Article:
And now for an addendum: We have lost our Horizon! She met with an accident July 6th. While flying north around Tower C, she was seen to have been caught by a gust of wind and went out of sight. A little while later she was found on the roof of the East Memorial, bleeding and unable to fly due to an injured wing. Chris Traynor carefully took her off the roof and out to the Wild Bird Care Centre. She was examined by Steve Hamlyn and Dr Robin Roscoe of the Lynnwood Animal Clinic. Her wing proved to be severely fractured and the x-rays showed that her fractures would never allow her to fly again. The MNR had her immediately transferred to Guelph to be seen by by a falcon expert, Dr Michael Taylor. After his examination, the MNR made the tough decision to have her euthanized. The ultimate reasoning was with her dignity and quality of life in mind. As hard as it is to accept, it was the right decision. We will all miss her but her spirit will be with us always and I know that, come the next Falcon Watch (there will be as soon as another female shows up here), Horizon will be looking over my shoulder to make sure I do things the right way and that Connor doesn’t sneak in too much food to his new chicklets.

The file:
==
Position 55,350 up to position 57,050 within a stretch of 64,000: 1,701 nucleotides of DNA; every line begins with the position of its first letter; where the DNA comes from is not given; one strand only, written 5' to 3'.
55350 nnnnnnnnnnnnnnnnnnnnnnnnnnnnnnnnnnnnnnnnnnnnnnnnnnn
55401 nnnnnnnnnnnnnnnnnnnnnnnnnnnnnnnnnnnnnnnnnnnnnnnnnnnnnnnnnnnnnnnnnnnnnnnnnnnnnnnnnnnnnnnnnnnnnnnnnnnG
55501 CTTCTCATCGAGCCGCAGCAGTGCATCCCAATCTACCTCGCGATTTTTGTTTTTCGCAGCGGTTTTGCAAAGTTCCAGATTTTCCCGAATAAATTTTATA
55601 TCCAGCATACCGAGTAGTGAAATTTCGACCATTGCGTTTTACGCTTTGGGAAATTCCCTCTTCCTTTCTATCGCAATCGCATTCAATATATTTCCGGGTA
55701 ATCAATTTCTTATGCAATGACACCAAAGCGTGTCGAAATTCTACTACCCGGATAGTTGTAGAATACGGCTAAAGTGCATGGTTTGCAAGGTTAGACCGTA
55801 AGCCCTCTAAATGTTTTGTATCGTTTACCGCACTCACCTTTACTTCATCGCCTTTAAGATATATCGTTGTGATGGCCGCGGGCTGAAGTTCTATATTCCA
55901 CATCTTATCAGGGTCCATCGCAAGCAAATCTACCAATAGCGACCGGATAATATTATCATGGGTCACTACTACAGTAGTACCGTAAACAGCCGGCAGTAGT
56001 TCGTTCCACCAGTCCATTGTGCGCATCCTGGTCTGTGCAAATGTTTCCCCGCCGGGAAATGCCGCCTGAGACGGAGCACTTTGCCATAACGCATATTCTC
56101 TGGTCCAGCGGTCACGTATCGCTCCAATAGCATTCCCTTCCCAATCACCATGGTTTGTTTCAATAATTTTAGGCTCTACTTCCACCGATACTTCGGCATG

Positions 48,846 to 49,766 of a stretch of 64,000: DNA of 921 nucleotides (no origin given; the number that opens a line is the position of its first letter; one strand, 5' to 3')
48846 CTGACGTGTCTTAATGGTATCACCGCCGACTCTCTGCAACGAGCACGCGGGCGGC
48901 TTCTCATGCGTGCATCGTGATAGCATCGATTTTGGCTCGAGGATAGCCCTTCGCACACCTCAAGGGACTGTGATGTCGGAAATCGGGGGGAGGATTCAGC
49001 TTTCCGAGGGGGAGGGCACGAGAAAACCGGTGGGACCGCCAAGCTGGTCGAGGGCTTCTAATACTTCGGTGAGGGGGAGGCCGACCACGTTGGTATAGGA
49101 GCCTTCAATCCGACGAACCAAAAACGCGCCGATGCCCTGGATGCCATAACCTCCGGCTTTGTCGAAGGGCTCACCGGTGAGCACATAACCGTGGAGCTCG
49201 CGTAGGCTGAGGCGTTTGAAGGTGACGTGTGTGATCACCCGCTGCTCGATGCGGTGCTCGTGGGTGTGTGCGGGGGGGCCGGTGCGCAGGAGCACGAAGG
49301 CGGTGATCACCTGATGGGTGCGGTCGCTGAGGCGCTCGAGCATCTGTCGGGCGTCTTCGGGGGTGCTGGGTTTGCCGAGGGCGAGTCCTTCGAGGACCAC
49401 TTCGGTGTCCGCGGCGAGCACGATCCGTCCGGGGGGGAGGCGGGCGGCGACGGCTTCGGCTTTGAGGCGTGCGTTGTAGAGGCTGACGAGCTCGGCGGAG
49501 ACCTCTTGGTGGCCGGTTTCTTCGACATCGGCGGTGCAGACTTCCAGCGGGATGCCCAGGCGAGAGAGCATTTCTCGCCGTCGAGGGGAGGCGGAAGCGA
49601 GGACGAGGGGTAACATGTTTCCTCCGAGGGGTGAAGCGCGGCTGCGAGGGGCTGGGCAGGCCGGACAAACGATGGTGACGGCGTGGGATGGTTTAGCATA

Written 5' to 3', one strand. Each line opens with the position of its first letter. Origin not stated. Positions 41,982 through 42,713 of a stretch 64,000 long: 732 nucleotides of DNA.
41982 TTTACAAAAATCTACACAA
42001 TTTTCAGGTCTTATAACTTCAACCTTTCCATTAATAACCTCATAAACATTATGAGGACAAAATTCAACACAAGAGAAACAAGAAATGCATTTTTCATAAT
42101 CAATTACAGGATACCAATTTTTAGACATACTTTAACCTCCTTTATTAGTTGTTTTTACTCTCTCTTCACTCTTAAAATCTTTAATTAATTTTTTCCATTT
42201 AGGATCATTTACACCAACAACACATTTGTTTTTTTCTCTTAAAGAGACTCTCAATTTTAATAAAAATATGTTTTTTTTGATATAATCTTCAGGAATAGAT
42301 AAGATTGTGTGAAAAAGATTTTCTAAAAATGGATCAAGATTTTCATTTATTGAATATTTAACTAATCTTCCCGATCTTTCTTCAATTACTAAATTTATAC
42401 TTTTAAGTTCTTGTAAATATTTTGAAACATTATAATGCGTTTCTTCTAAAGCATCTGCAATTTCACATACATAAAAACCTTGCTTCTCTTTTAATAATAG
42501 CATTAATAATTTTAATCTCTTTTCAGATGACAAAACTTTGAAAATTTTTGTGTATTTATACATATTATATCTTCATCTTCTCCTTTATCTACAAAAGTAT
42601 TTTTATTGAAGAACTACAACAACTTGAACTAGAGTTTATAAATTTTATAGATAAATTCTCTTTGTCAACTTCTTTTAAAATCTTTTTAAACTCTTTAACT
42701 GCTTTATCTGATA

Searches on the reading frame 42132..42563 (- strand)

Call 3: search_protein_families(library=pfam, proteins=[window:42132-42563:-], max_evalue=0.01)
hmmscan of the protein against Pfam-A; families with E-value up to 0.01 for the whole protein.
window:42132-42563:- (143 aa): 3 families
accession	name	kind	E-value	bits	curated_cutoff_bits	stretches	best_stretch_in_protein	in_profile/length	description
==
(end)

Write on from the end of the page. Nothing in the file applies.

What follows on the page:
I would like to thank all the volunteers, especially Marie Clausen who has had the honour of scheduling all our volunteers. And I wish to thank the many others who have been involved with our falcon family, and the many passersby who supported all our efforts.

Vautour, Gilles
Bird, Marion
Grant, Christine
Maillard, Phil
Sutton, Jim
Marshall, Dominique & Elsa
Montoya, Lorraine
Campbell, Barbara
Conroy, Nic
Mathe, Lynne & Conroy, Calvin
Scott, Nancy
Earland, Chris
Kepkay, Mark
Eyzaguirre, Jimena
Hawkins, Jill
Sirois, Langis
O’Neil, Jim
Ahmed, Nel
Greene, Elizabeth
Pope, Frank
Chouinard, Barbara
Bryant-Bennett, Bev
Traynor, Chris
McColgan, Robyn
Cormier, Yvon
Houston, Wayne
Mabee, Bonnie & Dick
Clausen, Marie
Farkas, Steve
Ryan, Deanne
Heiter, Steve
Colotelo, Joyce
Duchesne, Doreen
Goods, Susan
Bishop, Roseanne
Zeis, Nick
LeHenoff, Jerome
Bower, Bill
Knaggs, Lois
Elsworthy, Lorraine
Dafoe, Joe
Romanow, Jack
Duggan, Gayle
Makkay, Kristina
Ritchie, Heather
Thompson, Polly
Beaulieu-Bouchard, Micheline
Koch-Schulte, Ruth
Ladouceur, Bernie
Beck, Tony
Hurley, Mary
Masson, Sandra
Ayres, John & Leclerc, Eliane

Associates for Certificates of Thanks

Crowne Plaza Hotel
Constitution Square
Marriott Ottawa
Alterna Savings Bank
Crystal Allan, Alterna Bank
Susie Costa, Alterna Bank
Pud Hunter, MNR
Melissa Thompson, MNR
Heather Matthews, SconeWitch
Delta Ottawa
Hainer, Richard
Jane Breen
Lucy van Oldenbarnaveld & Denise Fung, Ottawa Morning Show, CBC Radio
Security staff, Place de Ville (A & B)
Maintenance Staff, Memorial Building